Root canal is a treatment to repair and save a badly damaged or infected tooth instead of removing it. The procedure involves removing the damaged area of the tooth (the pulp) and cleaning and disinfecting it, then filling and sealing it. The common causes affecting the pulp are a cracked tooth, a deep cavity, repeated dental treatment to the tooth or trauma to it. The term “root canal” comes from cleaning of the canals inside the tooth’s root.
Decades ago, root canal treatments were painful. With dental advances and local anesthetics, most people have little if any pain with a root canal today.
Root canal treatment consists of a number of steps that take place over several office visits, depending on the situation. These steps are:
- The endodontist examines and x-rays the tooth, then local anesthesia is administered to the affected tooth.
- A dental dam is usually placed over the affected tooth to isolate it and keep it free from saliva.
- The endodontist makes an opening through the back of a front tooth or the crown of a molar or pre-molar to remove the diseased pulp, called a pulpectomy.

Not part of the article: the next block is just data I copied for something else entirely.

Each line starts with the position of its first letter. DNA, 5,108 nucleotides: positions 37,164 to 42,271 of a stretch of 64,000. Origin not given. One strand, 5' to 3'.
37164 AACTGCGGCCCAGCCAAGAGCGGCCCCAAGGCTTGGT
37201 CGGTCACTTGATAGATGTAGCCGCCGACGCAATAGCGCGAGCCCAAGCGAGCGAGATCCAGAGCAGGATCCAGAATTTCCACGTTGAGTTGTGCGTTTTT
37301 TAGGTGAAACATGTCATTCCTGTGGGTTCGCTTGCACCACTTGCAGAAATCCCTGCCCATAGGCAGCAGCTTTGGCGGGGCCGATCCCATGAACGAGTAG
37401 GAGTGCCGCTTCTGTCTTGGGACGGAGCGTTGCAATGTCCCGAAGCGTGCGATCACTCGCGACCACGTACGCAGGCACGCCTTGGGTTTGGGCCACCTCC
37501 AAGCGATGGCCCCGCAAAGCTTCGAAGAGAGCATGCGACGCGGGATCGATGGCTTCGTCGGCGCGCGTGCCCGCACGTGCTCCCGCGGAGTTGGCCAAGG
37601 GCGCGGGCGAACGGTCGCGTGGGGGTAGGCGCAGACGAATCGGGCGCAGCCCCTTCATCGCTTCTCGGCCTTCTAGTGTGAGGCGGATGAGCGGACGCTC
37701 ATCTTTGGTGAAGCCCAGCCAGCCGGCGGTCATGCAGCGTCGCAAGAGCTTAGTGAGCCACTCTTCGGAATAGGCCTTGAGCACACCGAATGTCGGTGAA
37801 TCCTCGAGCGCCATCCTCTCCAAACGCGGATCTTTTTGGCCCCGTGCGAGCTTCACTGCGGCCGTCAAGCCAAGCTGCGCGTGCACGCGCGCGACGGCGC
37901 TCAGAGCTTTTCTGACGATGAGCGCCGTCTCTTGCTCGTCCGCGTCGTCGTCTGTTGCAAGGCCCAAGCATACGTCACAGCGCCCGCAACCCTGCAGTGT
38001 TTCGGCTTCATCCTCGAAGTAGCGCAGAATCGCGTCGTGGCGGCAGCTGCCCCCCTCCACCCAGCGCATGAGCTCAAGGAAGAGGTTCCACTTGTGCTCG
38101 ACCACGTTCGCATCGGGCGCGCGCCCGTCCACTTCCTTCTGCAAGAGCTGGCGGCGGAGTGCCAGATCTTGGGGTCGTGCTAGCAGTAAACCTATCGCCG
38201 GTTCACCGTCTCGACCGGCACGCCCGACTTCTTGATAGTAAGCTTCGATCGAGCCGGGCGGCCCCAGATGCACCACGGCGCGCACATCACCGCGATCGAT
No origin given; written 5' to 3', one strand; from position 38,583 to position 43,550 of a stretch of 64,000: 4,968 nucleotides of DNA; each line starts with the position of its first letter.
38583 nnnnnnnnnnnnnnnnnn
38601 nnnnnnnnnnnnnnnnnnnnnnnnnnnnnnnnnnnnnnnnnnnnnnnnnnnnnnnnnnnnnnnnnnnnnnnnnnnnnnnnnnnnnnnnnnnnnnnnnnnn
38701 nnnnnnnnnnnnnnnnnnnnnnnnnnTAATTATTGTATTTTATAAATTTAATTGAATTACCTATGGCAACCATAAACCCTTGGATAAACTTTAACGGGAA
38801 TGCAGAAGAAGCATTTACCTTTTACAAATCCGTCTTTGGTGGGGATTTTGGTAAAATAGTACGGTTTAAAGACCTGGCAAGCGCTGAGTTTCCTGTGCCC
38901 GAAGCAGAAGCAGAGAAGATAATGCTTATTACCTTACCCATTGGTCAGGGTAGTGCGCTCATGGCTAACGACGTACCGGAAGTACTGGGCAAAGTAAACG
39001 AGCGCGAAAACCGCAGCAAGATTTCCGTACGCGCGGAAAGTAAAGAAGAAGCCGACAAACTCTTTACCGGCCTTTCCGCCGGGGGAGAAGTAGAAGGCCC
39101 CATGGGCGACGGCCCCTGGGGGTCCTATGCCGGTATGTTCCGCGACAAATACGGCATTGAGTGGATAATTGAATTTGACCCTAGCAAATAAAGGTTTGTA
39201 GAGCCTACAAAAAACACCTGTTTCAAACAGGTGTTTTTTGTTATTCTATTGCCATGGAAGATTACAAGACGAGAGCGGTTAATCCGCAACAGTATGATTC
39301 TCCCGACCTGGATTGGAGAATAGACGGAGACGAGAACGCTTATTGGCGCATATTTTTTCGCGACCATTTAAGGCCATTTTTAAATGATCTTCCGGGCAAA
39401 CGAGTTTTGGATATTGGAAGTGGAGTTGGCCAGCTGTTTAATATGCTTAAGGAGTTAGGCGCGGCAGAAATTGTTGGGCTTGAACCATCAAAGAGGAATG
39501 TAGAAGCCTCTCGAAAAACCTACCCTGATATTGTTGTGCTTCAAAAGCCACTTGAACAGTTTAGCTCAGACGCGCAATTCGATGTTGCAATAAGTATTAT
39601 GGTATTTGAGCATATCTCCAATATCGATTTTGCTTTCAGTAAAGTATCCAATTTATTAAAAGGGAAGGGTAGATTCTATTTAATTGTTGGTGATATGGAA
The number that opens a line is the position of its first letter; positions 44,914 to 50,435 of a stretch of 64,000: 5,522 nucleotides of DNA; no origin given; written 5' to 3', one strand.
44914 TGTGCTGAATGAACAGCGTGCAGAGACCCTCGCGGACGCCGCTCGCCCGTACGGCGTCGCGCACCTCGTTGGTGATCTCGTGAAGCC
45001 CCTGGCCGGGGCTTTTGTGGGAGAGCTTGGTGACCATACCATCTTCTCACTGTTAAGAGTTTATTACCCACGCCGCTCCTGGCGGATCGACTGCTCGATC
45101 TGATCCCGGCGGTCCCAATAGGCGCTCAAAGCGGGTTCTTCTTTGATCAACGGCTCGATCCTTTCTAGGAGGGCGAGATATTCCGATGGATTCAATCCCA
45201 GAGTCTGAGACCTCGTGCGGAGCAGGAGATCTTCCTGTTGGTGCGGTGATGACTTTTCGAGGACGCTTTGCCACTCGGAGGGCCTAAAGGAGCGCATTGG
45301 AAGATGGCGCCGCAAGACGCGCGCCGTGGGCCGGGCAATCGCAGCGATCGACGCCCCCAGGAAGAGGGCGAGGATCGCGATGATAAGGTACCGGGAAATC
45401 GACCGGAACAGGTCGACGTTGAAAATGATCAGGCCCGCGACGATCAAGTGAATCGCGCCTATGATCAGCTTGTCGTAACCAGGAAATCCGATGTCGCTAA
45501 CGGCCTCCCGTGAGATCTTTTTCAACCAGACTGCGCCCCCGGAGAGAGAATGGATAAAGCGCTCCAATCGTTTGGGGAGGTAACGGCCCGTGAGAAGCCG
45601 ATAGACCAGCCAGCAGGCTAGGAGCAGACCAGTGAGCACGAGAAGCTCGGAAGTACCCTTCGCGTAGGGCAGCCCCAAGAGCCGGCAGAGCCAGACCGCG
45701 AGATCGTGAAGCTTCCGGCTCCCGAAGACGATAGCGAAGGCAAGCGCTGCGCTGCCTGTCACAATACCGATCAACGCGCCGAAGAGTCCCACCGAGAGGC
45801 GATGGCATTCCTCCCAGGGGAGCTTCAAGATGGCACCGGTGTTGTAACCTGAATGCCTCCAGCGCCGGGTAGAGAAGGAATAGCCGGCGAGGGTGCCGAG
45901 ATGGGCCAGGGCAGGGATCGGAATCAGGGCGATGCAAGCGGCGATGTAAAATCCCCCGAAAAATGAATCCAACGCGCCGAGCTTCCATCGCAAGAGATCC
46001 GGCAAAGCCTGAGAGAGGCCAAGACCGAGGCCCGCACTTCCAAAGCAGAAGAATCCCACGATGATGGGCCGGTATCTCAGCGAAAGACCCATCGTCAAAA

- Next, the pulp chamber and root canals are cleaned and shaped in preparation for a filling.
- The endodontist fills the root canal with gutta percha material.
- If more than one visit is needed, a temporary filling is placed in the crown opening to protect the tooth between dental visits. The temporary filling is removed and the pulp chamber and root canal are permanently filled with gutta percha into each of the canals and is sealed in place with cement. Sometimes a metal or plastic rod is placed in the canal for structural support. In the final step, a crown is usually placed over the tooth to restore its natural shape and appearance. If the tooth is broken, a post may be required to build it up prior to placing a crown.
Many people worry that a root canal will be painful, something that was true in the past. Today, with advanced anesthesia options and surgical techniques – a root canal is as comfortable as getting a filling. An infected tooth (pre-root canal), is usually what causes tooth pain, and a root canal is the solution to this problem. In fact, infected tooth pulp can cause a tooth abscess and can destroy the bone surrounding the tooth.
A treated and restored tooth can last a lifetime with proper care. Root canals have a high success rate and are significantly less expensive than the alternative, tooth extraction and replacement with a bridge or implant.
But tooth decay can still occur in treated teeth, so good oral hygiene and regular dental exams are necessary to prevent further problems.
To determine the success or failure of root canal treatment, dentists typically compare new X-rays with those taken prior to treatment. This comparison will show whether bone continues to be lost or is being regenerated.
Sometimes root canals are not successful because an infection develops inside the tooth, or the original infection was not fully removed. In these cases, an apicoectomy, a procedure where the infection and the root tip are removed and a filling placed, is done. Other times a second root canal is recommended.